I’m proud to be following these two courageous women and others like Audrey Niffenegger with my novel Romance Language. But my literary inspiration goes back even further to books I loved as a youth like Hemingway’s A Farewell to Arms and Erich Maria Remarque’s Three Comrades. In these great novels, and in my modest offering, brave, intelligent and sympathetic protagonists struggle to sustain their great loves against the crushing weight of historical events they cannot control. In the case of my novel, it is the tumultuous revolutions that swept Eastern Europe in 1989. I try to explore different kinds of love and its overwhelming power – but also its limitations in the real world. Surely my agent was wrong. Surely there is a market for that.

Tomorrow: The Joys and Pain of Publishing


Mary Ricksen said...

I think there is!!

nlindabrit said...

Thank you for a most interesting post, Mr. Elsner and I am absolutely of the same mind. I would love to learn more about your new novel, Romance Language.

Donna Alice said...

There is absolutely a place for romance in today's novel. I look forward to reading Mr. Elsner's book. Perhaps he's paving the way for the rest of us to write the books of our heart and not just what's selling.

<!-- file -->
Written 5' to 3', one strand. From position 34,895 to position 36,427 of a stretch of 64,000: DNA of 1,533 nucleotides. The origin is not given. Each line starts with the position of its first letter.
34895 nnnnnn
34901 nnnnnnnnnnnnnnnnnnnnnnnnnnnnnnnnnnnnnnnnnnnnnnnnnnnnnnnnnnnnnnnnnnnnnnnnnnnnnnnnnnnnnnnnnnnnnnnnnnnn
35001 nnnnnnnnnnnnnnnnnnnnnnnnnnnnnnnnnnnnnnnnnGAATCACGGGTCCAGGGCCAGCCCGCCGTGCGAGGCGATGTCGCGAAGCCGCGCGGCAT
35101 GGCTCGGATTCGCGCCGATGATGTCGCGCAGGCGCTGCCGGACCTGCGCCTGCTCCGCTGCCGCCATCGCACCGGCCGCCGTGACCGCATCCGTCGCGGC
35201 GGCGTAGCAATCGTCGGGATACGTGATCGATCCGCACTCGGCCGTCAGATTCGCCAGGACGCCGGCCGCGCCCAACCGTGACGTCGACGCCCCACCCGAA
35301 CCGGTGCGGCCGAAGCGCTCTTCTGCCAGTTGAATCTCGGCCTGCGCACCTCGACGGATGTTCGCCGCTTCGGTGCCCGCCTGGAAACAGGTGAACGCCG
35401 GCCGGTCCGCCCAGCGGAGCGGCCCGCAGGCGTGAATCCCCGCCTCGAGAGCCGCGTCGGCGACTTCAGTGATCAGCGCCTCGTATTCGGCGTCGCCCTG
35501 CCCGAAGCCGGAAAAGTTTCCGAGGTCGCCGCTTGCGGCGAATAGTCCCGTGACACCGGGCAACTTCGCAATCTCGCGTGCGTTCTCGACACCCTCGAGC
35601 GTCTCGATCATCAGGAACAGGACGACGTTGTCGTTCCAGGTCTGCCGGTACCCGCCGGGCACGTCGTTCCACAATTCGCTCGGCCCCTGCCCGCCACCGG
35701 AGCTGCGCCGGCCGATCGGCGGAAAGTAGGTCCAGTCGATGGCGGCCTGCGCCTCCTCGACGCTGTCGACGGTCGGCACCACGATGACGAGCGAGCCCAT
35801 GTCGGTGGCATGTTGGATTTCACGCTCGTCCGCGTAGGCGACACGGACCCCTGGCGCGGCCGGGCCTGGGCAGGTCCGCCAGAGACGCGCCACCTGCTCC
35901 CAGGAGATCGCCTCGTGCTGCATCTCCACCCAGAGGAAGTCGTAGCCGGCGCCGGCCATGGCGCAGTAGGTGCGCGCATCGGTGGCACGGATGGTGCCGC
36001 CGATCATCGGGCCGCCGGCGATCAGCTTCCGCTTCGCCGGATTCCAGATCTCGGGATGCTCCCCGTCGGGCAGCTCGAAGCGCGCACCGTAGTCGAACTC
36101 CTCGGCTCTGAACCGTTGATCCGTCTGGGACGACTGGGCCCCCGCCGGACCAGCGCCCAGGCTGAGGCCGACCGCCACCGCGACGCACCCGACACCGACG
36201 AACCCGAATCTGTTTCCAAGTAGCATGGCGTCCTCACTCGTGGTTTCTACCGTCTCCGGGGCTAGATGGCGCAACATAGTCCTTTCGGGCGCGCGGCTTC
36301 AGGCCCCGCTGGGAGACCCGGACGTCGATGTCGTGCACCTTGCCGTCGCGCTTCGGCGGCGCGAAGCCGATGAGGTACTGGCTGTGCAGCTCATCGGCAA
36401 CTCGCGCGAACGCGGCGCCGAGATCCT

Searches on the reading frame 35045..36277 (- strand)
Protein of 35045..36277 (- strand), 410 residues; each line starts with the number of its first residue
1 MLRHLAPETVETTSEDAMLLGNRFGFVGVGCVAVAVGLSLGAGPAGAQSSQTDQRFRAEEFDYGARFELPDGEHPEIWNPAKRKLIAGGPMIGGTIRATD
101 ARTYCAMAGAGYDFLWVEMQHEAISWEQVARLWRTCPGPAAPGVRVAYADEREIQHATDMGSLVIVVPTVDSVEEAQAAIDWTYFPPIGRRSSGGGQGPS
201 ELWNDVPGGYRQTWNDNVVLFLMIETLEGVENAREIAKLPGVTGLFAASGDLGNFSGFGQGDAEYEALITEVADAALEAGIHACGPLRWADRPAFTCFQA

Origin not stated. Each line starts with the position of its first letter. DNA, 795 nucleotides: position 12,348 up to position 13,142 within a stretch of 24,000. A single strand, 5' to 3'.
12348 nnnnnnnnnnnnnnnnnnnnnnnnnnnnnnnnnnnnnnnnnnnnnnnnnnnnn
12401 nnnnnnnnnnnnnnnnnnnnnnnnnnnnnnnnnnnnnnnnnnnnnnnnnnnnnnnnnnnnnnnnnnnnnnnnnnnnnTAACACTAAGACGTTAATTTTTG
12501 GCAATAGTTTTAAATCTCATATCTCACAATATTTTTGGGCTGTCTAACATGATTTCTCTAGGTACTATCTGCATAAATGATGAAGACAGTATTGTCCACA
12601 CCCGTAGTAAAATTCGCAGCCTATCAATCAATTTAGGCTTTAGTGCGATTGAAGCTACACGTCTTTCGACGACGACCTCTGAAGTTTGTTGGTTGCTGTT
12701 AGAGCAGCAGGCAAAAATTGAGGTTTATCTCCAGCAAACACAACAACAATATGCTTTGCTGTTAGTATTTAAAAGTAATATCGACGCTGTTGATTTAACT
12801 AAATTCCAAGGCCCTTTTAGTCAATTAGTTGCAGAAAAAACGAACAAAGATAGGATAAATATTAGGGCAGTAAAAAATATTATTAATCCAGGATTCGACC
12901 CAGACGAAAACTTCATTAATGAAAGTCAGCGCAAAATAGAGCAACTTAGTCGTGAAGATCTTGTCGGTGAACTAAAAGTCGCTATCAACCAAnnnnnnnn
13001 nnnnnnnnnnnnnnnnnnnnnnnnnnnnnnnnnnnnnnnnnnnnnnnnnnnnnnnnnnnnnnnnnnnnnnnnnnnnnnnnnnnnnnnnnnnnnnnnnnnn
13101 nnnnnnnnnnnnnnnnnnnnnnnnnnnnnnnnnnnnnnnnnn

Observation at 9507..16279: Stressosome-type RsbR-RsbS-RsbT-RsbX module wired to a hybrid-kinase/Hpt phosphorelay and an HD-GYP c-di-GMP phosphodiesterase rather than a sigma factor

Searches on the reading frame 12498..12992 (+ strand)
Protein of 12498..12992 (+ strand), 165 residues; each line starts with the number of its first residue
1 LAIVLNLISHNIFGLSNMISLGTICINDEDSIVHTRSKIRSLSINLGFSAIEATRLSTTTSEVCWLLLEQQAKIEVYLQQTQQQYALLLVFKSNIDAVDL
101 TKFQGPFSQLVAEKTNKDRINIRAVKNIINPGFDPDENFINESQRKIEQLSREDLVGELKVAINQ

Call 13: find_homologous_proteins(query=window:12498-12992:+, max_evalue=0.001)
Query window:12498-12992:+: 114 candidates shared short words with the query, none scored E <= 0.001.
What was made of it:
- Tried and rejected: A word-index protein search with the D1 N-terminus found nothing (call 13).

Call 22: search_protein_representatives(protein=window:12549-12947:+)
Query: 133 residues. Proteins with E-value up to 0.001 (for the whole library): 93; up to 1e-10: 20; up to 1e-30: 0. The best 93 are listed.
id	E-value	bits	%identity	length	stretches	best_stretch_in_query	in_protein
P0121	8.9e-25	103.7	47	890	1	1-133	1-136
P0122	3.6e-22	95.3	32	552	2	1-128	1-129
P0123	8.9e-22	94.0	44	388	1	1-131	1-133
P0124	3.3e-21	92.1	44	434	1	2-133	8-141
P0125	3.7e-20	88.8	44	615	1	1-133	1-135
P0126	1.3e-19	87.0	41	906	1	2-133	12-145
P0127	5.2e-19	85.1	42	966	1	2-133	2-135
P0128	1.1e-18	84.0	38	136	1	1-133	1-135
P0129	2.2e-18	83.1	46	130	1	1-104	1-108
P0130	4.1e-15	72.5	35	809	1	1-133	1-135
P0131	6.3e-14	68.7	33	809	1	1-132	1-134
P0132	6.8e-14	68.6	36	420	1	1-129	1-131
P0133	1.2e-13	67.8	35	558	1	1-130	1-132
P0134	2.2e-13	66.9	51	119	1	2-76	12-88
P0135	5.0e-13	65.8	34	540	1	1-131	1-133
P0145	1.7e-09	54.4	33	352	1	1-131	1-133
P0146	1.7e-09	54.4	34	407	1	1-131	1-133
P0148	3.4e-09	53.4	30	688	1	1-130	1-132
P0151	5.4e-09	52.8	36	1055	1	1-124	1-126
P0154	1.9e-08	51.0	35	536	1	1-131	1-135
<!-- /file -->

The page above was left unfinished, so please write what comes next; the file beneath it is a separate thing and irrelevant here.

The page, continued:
K9friend said...

I believe there's always a market for a good story, regardless the genre.

And what I've read about Romance Language has certainly piqued my interest!

Teresa Slack said...

So true. No one can answer the age old question: Why do fools fall in love? And writers are afraid to try. Thanks for the post.

KatieBee said...

As a writer who aspires to have her LOVE stories published, this was a very interesting read. As a reader---it is SO difficult to find a romance---a historical romance especially---that is truly a love story and not a graphic display of all the cool sex words one can think of. There are so few novels that I really love---it's just hard to find what I want in this genre. It was interesting to read your take on the problem.

PattyK said...

If the novel is written even half as well as this blog post, I want to read it! Sometimes we just have to break the mold and let the pieces fall where they will.

Jana Richards said...

Well said, Mr. Elsner! Romance and love get no respect, yet everyone in the world craves both. People don't admit to reading romance novels, yet they outsell almost all other book sales put together. Go figure!